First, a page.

Commercial future of SoCs
The audience inquired what is the commercial future of SoCs. Panelists claimed that platform-based design method is very tempting; it was seen as a sophisticated way to mix hardware and software. However, more flexibility has to be embedded in current platforms. Reconfigurable platform was seen as one possible solution to fulfill the flexibility requirements. Furthermore, platforms were considered especially useful to implement new products. In the next design iteration, more careful application-specific integrated circuit (ASIC) with better performance and lower cost can be designed. Thus, ASIC are not going to vanish; there are always markets for them. Instead, general-purpose microprocessors were seen to be doomed due to their poor performance and high power consumption. Once application-specific processors can be implemented efficiently, the traditional microprocessors will disappear.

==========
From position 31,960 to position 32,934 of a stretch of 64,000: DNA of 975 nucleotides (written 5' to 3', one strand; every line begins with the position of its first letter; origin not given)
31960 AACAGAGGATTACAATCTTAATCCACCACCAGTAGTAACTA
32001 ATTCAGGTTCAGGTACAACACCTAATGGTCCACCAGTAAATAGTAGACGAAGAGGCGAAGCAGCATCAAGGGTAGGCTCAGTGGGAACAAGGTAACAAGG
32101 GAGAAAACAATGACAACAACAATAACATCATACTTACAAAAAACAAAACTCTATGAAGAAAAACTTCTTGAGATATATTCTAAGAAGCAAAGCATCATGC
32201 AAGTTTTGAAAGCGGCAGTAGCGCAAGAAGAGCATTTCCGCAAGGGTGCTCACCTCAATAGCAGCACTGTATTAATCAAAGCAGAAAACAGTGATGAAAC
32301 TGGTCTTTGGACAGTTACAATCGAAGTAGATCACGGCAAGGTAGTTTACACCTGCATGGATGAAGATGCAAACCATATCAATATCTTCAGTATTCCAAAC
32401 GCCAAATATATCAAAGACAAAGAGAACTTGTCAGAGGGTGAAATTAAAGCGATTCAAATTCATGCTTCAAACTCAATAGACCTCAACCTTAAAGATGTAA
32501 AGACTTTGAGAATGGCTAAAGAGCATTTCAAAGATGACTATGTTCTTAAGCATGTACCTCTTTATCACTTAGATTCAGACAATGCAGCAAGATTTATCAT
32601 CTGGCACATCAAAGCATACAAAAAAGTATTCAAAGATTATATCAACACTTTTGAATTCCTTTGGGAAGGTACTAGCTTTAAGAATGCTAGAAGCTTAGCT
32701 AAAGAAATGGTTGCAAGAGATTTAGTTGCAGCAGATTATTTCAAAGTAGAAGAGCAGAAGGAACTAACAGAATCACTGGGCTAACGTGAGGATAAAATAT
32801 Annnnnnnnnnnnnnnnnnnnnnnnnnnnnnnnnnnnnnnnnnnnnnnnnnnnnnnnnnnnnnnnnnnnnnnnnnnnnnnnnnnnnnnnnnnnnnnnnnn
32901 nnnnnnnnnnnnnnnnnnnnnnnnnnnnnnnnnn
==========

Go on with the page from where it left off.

Education of SoC engineers
It was also discussed, how to teach good SoC engineers. The common understanding was that students need to be taught to cover many different areas including hardware and software aspects and also their integration. The most important issue is to teach students to work in groups of people from different fields. Close contacts to industrial companies were also stressed. Furthermore, more practical experience is needed, which can be obtained through practical laboratory exercises.